Saturday, December 4, 2010

Q is for Quilting, Part 4**

**Previously published on my personal blog, this series of posts is aimed at explaining to non-quilters just what goes into making a quilt.  Thought I'd move them over here to Type B**


And we come to the end. This may be the fastest I've made a quilt - from yardage to binding.

The last steps include layering the backing (wrong side up) by taping it to a stable surface (I used the deck here for air circulation - not the greatest idea, given that it was kinda dirty...):


Then the batting (80% cotton, 20% polyester):


And finally, the top (right side up):


At this point, you baste the three layers together so that the layers won't shift while quilting. In the past, I have used pins. But pinning a quilt, even a small one, requires some times on your knees, bending over the quilt (one pin per fist-length = a lot of pins and a back ache!). Another option is to make long stitches (2"-3" per stitch) by hand, every three inches - this is the old school method, but I have never tried this. This time I decided to try spray basting, using an aerosol adhesive product. It worked great! I am definitely going to use it again for future projects. Basically, all you do is spray the batting and press it into place on the backing and repeat with the top.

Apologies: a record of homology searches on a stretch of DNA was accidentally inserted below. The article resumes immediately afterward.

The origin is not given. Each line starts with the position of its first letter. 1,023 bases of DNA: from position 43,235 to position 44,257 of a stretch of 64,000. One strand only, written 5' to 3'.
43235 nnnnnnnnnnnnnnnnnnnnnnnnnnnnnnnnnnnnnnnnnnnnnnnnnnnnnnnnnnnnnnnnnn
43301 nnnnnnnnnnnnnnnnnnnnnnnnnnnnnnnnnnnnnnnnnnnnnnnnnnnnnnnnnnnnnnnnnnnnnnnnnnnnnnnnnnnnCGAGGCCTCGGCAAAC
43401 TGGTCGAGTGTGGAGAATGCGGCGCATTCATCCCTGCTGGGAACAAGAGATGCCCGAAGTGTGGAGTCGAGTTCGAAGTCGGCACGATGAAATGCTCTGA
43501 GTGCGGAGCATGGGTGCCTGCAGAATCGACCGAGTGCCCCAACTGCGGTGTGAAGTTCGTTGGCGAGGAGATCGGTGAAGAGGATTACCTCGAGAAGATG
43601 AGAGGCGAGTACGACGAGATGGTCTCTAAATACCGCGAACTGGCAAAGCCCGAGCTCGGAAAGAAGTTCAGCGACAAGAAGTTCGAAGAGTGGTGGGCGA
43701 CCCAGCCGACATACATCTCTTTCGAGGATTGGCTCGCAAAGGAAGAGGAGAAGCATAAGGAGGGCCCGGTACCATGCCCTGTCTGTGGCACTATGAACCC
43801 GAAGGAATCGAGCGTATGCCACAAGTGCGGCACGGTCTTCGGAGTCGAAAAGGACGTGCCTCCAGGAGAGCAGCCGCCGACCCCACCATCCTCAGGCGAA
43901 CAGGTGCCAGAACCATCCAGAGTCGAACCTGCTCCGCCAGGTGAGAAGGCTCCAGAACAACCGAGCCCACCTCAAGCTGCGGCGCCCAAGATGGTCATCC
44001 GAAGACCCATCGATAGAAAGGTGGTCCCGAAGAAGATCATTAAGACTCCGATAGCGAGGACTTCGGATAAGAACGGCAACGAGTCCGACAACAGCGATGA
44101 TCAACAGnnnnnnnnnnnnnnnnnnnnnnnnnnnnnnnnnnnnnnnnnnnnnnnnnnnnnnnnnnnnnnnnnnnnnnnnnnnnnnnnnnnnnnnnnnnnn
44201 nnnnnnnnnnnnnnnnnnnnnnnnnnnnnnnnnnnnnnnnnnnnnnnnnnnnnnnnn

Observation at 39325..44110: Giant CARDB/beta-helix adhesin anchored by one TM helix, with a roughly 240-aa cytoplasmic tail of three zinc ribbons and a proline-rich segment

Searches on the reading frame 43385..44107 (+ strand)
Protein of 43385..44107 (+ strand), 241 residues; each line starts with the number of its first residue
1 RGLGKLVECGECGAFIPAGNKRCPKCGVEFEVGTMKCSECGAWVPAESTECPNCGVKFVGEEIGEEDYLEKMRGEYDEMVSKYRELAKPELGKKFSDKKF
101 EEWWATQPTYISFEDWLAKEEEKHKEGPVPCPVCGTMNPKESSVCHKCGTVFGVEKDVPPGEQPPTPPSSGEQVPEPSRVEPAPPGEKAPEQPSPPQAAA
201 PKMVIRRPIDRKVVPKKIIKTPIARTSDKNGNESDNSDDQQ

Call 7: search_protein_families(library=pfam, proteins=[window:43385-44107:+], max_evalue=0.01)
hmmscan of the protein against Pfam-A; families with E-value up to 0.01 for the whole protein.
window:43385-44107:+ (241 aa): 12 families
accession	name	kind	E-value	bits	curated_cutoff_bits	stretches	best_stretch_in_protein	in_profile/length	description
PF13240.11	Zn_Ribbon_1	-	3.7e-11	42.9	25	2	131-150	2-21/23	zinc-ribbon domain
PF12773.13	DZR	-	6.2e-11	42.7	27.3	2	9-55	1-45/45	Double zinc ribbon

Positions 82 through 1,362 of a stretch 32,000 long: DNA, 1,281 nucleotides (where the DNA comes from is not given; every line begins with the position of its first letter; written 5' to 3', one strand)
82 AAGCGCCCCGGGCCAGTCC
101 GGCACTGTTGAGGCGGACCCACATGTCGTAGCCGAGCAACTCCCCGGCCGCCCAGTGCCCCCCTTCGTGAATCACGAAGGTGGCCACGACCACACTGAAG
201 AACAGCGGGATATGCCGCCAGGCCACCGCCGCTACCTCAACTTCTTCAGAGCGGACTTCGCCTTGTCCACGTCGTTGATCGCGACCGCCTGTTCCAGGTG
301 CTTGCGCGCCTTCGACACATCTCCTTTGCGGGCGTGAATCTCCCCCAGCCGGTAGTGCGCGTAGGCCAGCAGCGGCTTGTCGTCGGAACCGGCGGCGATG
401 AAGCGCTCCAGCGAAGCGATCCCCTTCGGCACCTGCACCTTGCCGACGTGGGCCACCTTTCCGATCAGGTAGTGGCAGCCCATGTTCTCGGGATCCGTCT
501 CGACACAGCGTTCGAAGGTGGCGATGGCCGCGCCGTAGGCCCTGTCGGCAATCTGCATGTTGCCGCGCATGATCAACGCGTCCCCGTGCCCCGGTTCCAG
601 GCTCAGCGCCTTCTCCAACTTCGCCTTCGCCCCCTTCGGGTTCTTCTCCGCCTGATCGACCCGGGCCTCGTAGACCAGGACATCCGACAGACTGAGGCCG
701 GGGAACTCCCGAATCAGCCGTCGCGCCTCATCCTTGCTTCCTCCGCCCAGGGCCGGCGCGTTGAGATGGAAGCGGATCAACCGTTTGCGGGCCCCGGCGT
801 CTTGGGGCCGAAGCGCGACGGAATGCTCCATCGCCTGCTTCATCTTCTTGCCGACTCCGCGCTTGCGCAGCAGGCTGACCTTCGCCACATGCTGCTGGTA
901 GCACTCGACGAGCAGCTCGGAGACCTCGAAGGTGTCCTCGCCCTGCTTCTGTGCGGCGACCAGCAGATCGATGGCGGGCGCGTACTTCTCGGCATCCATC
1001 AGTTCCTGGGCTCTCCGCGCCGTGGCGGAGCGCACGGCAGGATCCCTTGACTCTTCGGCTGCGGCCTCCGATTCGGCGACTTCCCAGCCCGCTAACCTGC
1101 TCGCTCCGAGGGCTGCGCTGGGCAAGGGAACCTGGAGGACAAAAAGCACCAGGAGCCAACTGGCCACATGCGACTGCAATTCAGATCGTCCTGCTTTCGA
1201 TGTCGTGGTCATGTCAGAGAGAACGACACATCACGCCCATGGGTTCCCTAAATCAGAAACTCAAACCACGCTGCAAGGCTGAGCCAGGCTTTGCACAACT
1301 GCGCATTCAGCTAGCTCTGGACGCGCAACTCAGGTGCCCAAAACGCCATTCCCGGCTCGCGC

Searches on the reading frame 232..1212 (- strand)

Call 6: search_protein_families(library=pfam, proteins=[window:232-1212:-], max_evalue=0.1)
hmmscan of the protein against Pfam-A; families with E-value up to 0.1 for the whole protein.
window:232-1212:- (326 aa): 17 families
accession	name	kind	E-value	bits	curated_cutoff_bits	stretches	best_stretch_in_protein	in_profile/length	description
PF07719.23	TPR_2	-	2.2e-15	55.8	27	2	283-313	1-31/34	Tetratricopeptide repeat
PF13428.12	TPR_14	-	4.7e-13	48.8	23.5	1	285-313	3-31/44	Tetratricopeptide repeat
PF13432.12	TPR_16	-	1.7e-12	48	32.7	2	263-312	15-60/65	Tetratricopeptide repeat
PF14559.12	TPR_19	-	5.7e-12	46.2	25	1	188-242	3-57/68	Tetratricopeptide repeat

Then, the quilting. I did straight-line quilting with my walking foot and even though I can't sew in a straight line, I think it worked out pretty well. The spray basting held up and washed out.



And then, binding. There are a ton of binding tips, tutorials and videos all over the web. Just do the Google thing. Binding the quilt adds a finished edge by enclosing the unfinished edges of the quilt sandwich. I started by sewing 2.5" strips into one long strip. Then, I folded it in half and ironed. I bind on the straight of grain, but bias is certainly a strong option, as well. These are jelly roll strips, so they are straight of grain.


I attached the strip - raw edges to raw edge of the quilt top:


Then you get something like this, framing the whole top:


Connecting the ends of the binding so that it matches up... well, I have to do it a couple times to get it right! But anyway, the final step is to turn the binding over to the back and hand-stitch the binding on the fold. The goal is to have an the binding even and "full," so that the quilt sandwich is filling the fold of the binding. Sometimes I fail at both of these things...


The result is the photo at the top of the post. I made it scrappy, using left over strips. With a quilt of this size, doing it by hand is pretty simple. When you get to larger - queen size quilts - it can be a more challenging endeavor. It is possible to attach a binding using a machine, but I have not been successful at making it look nice, so, by hand it is!

And here she is - Welcome Spring - my style:

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